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Noted jazz and pop record producer Thiele offers a chatty autobiography. Aided by record-business colleague Golden, Thiele traces his career from his start as a ``pubescent, novice jazz record producer'' in the 1940s through the '50s, when he headed Coral, Dot, and Roulette Records, and the '60s, when he worked for ABC and ran the famous Impulse! jazz label. At Coral, Thiele championed the work of ``hillbilly'' singer Buddy Holly, although the only sessions he produced with Holly were marred by saccharine strings. The producer specialized in more mainstream popsters like the irrepressibly perky Teresa Brewer (who later became his fourth wife) and the bubble-machine muzak-meister Lawrence Welk. At Dot, Thiele was instrumental in recording Jack Kerouac's famous beat- generation ramblings to jazz accompaniment (recordings that Dot's president found ``pornographic''), while also overseeing a steady stream of pop hits. He then moved to the Mafia-controlled Roulette label, where he observed the ``silk-suited, pinky-ringed'' entourage who frequented the label's offices. Incredibly, however, Thiele remembers the famously hard-nosed Morris Levy, who ran the label and was eventually convicted of extortion, as ``one of the kindest, most warm-hearted, and classiest music men I have ever known.'' At ABC/Impulse!, Thiele oversaw the classic recordings of John Coltrane, although he is the first to admit that Coltrane essentially produced his own sessions. Like many producers of the day, Thiele participated in the ownership of publishing rights to some of the songs he recorded; he makes no apology for this practice, which he calls ``entirely appropriate and without any ethical conflicts.'' A pleasant, if not exactly riveting, memoir that will be of most interest to those with a thirst for cocktail-hour stories of the record biz. (25 halftones, not seen)

Pub Date: May 1, 1995

ISBN: 0-19-508629-4

Page Count: 224

Publisher: Oxford Univ.

Review Posted Online: May 20, 2010

Kirkus Reviews Issue: March 1, 1995

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Necessarily swift and adumbrative as well as inclusive, focused, and graceful.


A light-speed tour of (mostly) Western poetry, from the 4,000-year-old Gilgamesh to the work of Australian poet Les Murray, who died in 2019.

In the latest entry in the publisher’s Little Histories series, Carey, an emeritus professor at Oxford whose books include What Good Are the Arts? and The Unexpected Professor: An Oxford Life in Books, offers a quick definition of poetry—“relates to language as music relates to noise. It is language made special”—before diving in to poetry’s vast history. In most chapters, the author deals with only a few writers, but as the narrative progresses, he finds himself forced to deal with far more than a handful. In his chapter on 20th-century political poets, for example, he talks about 14 writers in seven pages. Carey displays a determination to inform us about who the best poets were—and what their best poems were. The word “greatest” appears continually; Chaucer was “the greatest medieval English poet,” and Langston Hughes was “the greatest male poet” of the Harlem Renaissance. For readers who need a refresher—or suggestions for the nightstand—Carey provides the best-known names and the most celebrated poems, including Paradise Lost (about which the author has written extensively), “Kubla Khan,” “Ozymandias,” “The Charge of the Light Brigade,” Wordsworth and Coleridge’s Lyrical Ballads, which “changed the course of English poetry.” Carey explains some poetic technique (Hopkins’ “sprung rhythm”) and pauses occasionally to provide autobiographical tidbits—e.g., John Masefield, who wrote the famous “Sea Fever,” “hated the sea.” We learn, as well, about the sexuality of some poets (Auden was bisexual), and, especially later on, Carey discusses the demons that drove some of them, Robert Lowell and Sylvia Plath among them. Refreshingly, he includes many women in the volume—all the way back to Sappho—and has especially kind words for Marianne Moore and Elizabeth Bishop, who share a chapter.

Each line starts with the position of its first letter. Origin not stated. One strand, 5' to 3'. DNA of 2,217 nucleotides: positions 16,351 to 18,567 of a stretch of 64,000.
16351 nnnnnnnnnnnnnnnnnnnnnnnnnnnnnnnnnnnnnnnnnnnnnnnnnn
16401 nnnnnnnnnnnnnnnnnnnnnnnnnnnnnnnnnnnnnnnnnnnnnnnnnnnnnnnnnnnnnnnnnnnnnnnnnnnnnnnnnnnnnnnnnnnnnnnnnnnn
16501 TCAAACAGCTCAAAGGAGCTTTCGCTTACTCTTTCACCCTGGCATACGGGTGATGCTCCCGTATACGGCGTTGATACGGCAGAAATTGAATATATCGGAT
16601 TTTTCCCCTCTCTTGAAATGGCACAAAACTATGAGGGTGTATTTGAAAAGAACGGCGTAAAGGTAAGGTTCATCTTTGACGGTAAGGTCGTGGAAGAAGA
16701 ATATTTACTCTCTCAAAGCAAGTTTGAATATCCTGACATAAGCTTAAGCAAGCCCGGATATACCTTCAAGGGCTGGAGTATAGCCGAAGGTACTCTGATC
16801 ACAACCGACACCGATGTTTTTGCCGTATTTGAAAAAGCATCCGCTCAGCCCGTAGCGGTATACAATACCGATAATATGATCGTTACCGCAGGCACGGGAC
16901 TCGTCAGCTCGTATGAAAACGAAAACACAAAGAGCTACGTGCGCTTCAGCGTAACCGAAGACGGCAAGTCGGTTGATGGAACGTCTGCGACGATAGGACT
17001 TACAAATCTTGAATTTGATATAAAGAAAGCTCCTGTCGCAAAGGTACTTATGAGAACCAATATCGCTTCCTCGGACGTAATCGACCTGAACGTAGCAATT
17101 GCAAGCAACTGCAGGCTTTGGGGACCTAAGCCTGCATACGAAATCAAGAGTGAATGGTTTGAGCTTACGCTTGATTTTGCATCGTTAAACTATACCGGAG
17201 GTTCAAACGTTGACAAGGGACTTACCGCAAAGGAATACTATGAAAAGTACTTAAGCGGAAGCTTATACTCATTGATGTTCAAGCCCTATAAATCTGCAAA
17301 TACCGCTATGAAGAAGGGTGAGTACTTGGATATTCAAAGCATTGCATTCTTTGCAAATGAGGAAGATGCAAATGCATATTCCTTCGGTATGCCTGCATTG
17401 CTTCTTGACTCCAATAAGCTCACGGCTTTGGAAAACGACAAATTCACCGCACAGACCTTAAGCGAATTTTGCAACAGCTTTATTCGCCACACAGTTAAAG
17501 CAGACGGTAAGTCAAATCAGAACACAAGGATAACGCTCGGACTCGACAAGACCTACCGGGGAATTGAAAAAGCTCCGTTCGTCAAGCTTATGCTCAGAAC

Necessarily swift and adumbrative as well as inclusive, focused, and graceful.

Pub Date: April 21, 2020

ISBN: 978-0-300-23222-6

Page Count: 304

Publisher: Yale Univ.

Review Posted Online: Feb. 9, 2020

Kirkus Reviews Issue: March 1, 2020